Miami Marlins owner Jeffrey Loria reportedly has a $1.6 billion "handshake agreement" to sell the team.
Miami Marlins owner Jeffrey Loria has a tentative agreement to sell the team to a New York City-based real estate developer for $1.6 billion, according to multiple reports.
Both Forbes and the Associated Press report that there are significant potential roadblocks to a deal being completed, but it's the latest in a series of increasingly serious signs that the art dealer-turned-professional sports franchise owner Loria is looking to get out of the baseball business.
Marlins president David Samson declined comment when reached by the Sun Sentinel on Thursday. Last week, at the MLB owners meetings in Palm Beach, Samson said Loria, 76, is "completely committed and engaged" with the Marlins.
"I would tell you that to me there is no difference today than there was yesterday. Or tomorrow," Samson said last week. "I don't know what tomorrow brings, but I know what yesterday and today bring."
ESPN and Bloomberg have reported that Charles Kushner — father of Jared Kushner, President Donald Trump's son-in-law and senior adviser — is part of a group interested in buying the Marlins, though it is unclear whether he's part of this prospective deal.
The New York Times reports that the Kushner group interested in the Marlins is led by venture capitalist Joshua Kushner (Jared's younger brother) and Joseph Meyer, his brother-in-law. That report says they have pursued the Marlins for several months, and that Charles and Jared Kushner are not part of that effort.
Major League Baseball released a statement saying that it was not aware of any sale conversations involving Charles Kushner, who has served prison time for tax evasion, witness tampering and making illegal campaign contributions.
"Under Major League Baseball rules, the Commissioner's Office must be informed of any conversations about a potential sale," the statement said. "The Commissioner's Office has not heard directly or indirectly of any conversation involving Charles Kushner."
Forbes cited two unnamed sources who said Samson has acknowledged a "handshake agreement" between Loria and the interested buyer.
The Associated Press, also citing an unnamed source, added that the $1.6 billion price tag is merely a preliminary one, and the final cost could be significantly lower — if the parties complete the transaction at all.
The hang-up in the tentative deal is reportedly that the potential buyer's net worth is tied up in real estate and he therefore does not have the cash to make the purchase. Charles Kushner fits that description, according to ESPN.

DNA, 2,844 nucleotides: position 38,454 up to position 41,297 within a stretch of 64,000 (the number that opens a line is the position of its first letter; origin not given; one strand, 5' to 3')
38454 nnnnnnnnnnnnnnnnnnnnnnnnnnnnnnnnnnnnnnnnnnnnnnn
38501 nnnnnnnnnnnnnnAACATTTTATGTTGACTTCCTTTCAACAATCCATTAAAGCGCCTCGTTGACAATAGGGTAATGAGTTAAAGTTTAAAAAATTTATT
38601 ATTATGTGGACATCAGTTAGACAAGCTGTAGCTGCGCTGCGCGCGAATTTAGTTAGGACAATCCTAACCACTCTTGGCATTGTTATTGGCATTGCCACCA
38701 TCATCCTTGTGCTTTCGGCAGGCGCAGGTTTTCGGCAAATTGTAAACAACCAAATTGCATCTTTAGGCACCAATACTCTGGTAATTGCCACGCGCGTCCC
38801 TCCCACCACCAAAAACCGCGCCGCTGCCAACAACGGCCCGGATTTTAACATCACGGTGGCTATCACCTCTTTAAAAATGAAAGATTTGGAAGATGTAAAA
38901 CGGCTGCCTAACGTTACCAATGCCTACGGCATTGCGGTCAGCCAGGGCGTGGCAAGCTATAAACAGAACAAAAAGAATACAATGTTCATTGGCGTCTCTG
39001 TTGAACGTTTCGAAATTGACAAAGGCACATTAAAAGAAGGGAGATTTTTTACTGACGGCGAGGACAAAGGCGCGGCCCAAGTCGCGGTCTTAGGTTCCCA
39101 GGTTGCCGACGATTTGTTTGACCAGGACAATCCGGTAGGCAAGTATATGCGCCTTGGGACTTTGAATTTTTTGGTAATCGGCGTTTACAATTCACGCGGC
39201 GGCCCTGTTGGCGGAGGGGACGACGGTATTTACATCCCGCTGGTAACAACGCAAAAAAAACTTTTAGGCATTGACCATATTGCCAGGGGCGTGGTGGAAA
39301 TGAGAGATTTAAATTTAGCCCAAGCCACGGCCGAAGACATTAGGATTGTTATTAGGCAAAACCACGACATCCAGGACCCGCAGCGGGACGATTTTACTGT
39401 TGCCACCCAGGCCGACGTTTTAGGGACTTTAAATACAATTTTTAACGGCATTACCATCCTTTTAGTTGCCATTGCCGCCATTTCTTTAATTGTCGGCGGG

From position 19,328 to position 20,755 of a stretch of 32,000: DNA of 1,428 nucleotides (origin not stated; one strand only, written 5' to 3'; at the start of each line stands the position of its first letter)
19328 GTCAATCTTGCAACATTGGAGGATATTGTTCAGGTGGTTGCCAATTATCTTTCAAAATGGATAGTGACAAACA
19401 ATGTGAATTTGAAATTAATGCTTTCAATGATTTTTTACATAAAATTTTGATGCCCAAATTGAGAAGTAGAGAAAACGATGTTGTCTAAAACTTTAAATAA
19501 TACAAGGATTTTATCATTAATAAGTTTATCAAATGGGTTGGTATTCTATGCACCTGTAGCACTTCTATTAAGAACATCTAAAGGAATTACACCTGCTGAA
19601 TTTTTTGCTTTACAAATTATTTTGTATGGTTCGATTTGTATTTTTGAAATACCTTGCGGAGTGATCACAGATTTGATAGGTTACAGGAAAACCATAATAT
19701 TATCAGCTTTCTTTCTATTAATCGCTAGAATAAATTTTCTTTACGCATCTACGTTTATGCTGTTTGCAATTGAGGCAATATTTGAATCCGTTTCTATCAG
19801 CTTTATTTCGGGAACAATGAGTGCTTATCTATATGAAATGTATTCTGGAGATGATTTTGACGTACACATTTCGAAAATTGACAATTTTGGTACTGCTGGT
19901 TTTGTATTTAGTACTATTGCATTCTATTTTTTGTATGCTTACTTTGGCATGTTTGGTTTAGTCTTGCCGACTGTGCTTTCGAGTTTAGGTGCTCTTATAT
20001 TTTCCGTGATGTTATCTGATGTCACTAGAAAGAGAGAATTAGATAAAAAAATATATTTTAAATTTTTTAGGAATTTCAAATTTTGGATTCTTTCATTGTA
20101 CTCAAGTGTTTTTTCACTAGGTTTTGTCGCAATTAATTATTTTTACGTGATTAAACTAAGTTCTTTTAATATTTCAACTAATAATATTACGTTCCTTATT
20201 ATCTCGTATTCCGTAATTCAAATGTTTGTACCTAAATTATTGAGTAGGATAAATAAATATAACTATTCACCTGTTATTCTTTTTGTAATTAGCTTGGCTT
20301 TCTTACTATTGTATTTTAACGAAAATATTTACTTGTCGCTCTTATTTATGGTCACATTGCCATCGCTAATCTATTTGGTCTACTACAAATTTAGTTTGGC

Miami Dolphins owner Steve Ross, who is a New York City real estate developer, is not the potential Marlins buyer, a source told the Sun Sentinel.
Thursday's reports are the latest in a series of indicators that Loria is looking to sell the Marlins. In November, the Boston Globe reported that a Boston-based investment firm headed by former presidential candidate Mitt Romney engaged Loria in negotiations that ultimately fell through.
A month later, Forbes reported that Loria had been floating a $1.7-billion asking price — about two and a half times the club's estimated worth of $675 million, per Forbes.
"We're not responding," Samson said at the time. "I've never reacted to Forbes, nor am I going to change my answer.
"There's a lot of people who want to own a Major League Baseball team around the country, so obviously over 17 years you hear from a lot of people. But nothing different than normal."
There have also been baseball-specific signs that Loria is not in it for the long-term. Traditionally a frugal franchise, especially during Loria's reign, the Marlins will have a club-record payroll in the neighborhood of $115 million in 2017 — with that number poised to climb in future seasons.
With backloaded contracts for Giancarlo Stanton, Wei-Yin Chen, Dee Gordon and Christian Yelich on the books, the Marlins are already on the hook for $95.3 million for eight players in 2018, according to Cot's Contracts.
For 2019, that number is $84 million for five players. In 2020, $74.3 million for four.
The Marlins have also made a series of trades that place more significance on the present than the future, trading minor leaguers for pieces they believed would help them in the near-term. Most significantly, the team sent top position-player prospect Josh Naylor to the San Diego Padres in July in the deal that brought pitcher Andrew Cashner to Miami for two months.
After years of small payrolls and trading popular players, Loria's reputation among fans is not a positive one.
The Marlins have not made the playoffs since winning the 2003 World Series, and they have finished under .500 seven seasons in a row. Despite playing in recent years at Marlins Park — the team's $639-million taxpayer-funded home that opened in 2012 — the team has had the lowest attendance in the National League in 11 of the past 12 seasons.
Loria, previously the owner of the Montreal Expos, bought the Marlins for $158 million in 2002. Buzz that he could be selling comes on the cusp of one of the biggest seasons in the history of the franchise.
The organization is still grieving the loss of ace Jose Fernandez, who died in a boat crash late last season. And the Marlins will host the All-Star Game in July for the first time.